Statue of Liberty National Monument LocationLiberty Island, New York, US Nearest cityNew York Statue 151 ft (46 m) with the Pedestal 305 ft (93 m) Area12 acres (4,9 ha) EstablishedStatue dedicated October 28 1886; National Monument established October 15, 1924 Visitors4 235 595 (includes Ellis Island NM)(in 2005) Governing bodyNational Park Service
It is moving forward - a symbolism of the United State’s wish to be free from oppression and tyranny. The seven spikes on the crown- epitomize the seven seas and seven continents Her Torch signifies enlightenment The tablet in her hand represents knowledge and shows the date of the US Declaration of Independence, in Roman numerals, July IV, MDCCLXVI ( July 4, 1776)
The first model, on a small scale, was built in 1870. This first statue is now in Jardin du Luxembourg in Paris. A second model, also on a small scale, was further brought to Maceio, a city in the Northeast of Brasil.
Truth, a French painting by Jules Joseph Lefebvre which is contemporary with the original small-scale model (1870) also depicts a symbolic torch-holding female figure.
Frederic Auguste Bartholdi sculpted the statue and obtained a U.S. patent for its structure. Mourice Korchlin ( chief engineer of Gustave Eiffeli’s company) engineered the internal structure. Eugene Viollet – le – Duc was responsible for the choice of copper in the statue’s construction and adoption of the repousse technique, where the metal is hammered on the reverse side.
Circa 1880 model of the plaster mock-up being realized in the Bartholdi atelier, rue de Chazelles near Parc Monceau
Diorama of the manufacture of Liberty’s copper head in the ateliers of Gaget, Gauthier and Cie
The cornerstone of the pedestal designed by American architect Richard Morris Hunt In June 1885
The Lighthouse The Statue of Liberty functioned as a lighthouse from 1886 to 1902. The was a lighthouse keeper and the electric light could be seen 24 miles (39 km at sea) As a lighthouse, it is the first to use electricity.
Used as a lighthouse, the original torch fatally disoriented birds
Inspiration for the face 1.One indicated the then- recently widowed Isabella Eugenie Boyer, the wife of Isaac Singer, the sewing- machine industrialist 2.Another source believed that the “stern face” belonged to Baryholdi’s mother, Charlotte Bartholdi (1801-1891), whom he was very close.
Full-size replica of the face of the Statue, seen as part of the exhibit in one of the corridors of the Statue pedestal. Note the retention of the original copper color.
Physical characteristics The Statue stands atop a rectangular stonework pedestal with a foundation in the shape of an irregular eleven-pointed star There are 354 steps inside the statue and its pedestal, with 25 windows Winds of 50 miles per hour cause the Statue to sway 3 inches (7.62 см) and the torch to sway 5 inches (12.7см).This allows the statue to move rather than break in high wind load conditions.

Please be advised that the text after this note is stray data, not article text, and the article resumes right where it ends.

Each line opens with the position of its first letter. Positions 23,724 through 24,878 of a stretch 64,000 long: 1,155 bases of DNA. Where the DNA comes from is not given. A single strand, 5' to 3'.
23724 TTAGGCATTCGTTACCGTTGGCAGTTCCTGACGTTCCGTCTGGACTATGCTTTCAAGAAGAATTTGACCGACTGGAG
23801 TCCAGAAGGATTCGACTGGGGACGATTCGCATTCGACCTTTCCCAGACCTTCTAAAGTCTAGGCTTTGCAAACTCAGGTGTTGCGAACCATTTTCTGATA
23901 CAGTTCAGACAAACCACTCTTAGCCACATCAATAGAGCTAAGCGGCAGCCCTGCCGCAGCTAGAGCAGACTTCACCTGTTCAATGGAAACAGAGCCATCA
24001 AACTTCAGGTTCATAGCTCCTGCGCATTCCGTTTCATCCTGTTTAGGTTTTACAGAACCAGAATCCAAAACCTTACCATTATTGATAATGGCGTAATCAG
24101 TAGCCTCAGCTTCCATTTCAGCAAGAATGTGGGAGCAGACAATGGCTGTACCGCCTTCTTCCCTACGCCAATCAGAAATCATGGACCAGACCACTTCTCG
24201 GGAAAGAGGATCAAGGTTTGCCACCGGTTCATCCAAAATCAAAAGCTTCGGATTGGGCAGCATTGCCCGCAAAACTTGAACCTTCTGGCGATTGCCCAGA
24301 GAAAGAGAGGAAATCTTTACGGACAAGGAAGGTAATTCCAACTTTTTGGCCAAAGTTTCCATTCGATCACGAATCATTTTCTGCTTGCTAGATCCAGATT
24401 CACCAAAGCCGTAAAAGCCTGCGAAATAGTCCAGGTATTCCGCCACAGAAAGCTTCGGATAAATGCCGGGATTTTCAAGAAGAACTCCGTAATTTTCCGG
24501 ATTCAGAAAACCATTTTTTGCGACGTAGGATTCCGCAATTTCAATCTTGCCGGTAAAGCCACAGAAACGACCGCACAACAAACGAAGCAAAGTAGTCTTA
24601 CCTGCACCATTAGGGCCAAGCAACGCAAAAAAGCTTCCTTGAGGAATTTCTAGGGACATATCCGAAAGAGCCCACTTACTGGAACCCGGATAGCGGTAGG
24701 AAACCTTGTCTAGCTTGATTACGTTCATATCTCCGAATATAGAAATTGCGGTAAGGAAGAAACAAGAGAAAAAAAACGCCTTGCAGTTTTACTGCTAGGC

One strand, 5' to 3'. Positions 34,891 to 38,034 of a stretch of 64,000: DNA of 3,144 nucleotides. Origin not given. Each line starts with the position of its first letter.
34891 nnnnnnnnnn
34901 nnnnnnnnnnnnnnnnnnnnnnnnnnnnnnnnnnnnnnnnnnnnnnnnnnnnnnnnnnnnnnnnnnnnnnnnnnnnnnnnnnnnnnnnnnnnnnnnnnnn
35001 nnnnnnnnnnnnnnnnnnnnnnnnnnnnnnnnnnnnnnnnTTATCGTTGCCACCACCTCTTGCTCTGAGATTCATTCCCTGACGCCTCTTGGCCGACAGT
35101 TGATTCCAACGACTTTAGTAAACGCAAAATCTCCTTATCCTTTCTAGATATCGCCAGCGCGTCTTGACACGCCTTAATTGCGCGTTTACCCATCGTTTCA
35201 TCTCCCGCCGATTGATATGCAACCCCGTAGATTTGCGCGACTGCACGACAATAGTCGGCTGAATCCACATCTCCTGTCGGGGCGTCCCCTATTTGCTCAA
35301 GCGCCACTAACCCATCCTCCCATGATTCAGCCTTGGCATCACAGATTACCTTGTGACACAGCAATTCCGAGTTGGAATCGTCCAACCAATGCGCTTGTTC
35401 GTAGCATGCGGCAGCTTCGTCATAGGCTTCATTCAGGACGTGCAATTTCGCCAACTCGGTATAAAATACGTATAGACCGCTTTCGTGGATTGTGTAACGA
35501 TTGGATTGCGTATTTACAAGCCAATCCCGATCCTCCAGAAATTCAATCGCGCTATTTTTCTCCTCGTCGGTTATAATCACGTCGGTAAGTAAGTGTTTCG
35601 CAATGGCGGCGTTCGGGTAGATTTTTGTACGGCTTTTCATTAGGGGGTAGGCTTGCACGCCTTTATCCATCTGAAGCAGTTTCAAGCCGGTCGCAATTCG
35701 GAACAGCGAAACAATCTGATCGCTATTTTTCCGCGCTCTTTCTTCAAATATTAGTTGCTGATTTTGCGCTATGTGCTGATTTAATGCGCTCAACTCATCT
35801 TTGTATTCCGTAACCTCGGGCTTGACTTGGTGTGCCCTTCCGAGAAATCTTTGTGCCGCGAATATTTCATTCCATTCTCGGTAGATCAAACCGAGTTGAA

Aerial view Interior view of the statue upwards, now closed to public access
Liberty centennial in 1984 the statue was closed so that a $ 62 million renovation could be performed for the statue’s centennial. A new torch replaced the original in 1986, which was deemed beyond repair because of the extensive 1916 modifications. The Statue of Liberty was reopened to the public on July 5, 1986.
After 9/11 2001 On September 11, 2001 Liberty Island closed. The island reopened in December, 2001 The monument reopened on August 3, 2004 In June 2006 reopened the crown and interior of the Statue of Liberty to visitor.
Jumps At 2:45p.m. on February 9,1912, steeplejack Frederick R. Law successfully performed a parachute jump. The first suicide took place on May 13, 1929.Ralph Gleason, crawled out through one of the windows of the crown. On August 23, 2001, French stuntman Thierry Devaux attempt to bungee jump from it. He was not hurt.
Inscription The statue’s head approximates the Roman Sun- god Appolo or the Greek Sun-god Helios. The ancient Colossus of Rhodes (36 m), one of the Seven Wonders of the Ancient World, was a statue of Helios with a radiate crown. The Colossus is referred to in the 1883 sonnet The New Colossus by Emma Lazarus. Lazarus' poem was later engraved on a bronze plaque and mounted inside the Statue of Liberty in 1903.
Inscription “ The New Colossus” by Emma Lazarus Not like the brazen giant of Greek fame, With conquering limbs astride from land to land; Here at our sea-washed, sunset gates shall stand A mighty woman with a torch, whose flame Is the imprisoned lightning, and her name Mother of Exiles. From her beacon-hand Glows world-wide welcome; her mild eyes command The air-bridged harbor that twin cities frame. "Keep, ancient lands, your storied pomp!" cries she With silent lips. "Give me your tired, your poor, Your huddled masses yearning to breathe free, The wretched refuse of your teeming shore. Send these, the homeless, tempest-tossed to me, I lift my lamp beside the golden door!“ The bronze plaque in the pedestal.
The French Statue of Liberty on the river Seine in Paris, France. Given to the city in 1889, it faces southwest, downstream along the Seine.
Replicas and derivative works More than 200 replicas were placed nationally as a result There is a sister statue in Paris and several others elsewhere in France, including one in Bartholdi’s home town of Colmar. They also exist in Austria, Germany, Italy, Japan, China, Brazil and Vietnam.
Statue of Liberty replica at Odaiba, overlooking the Rainbow Bridge in Tokyo Bay.
Political cartoon of the First Red Scare depicting a monstrous “European Anarchist” attempting to destroy the statue of Liberty.
The Statue of Liberty is part of the New York State Quarter
The Statue of Liberty is on the reverse of all Presidential $1 coin
in 1984 the statue was added to the list of World Heritage Sires in 2007 the Statue of Liberty was one of 20 finalists in a competition to name the New Seven Wonders of the World.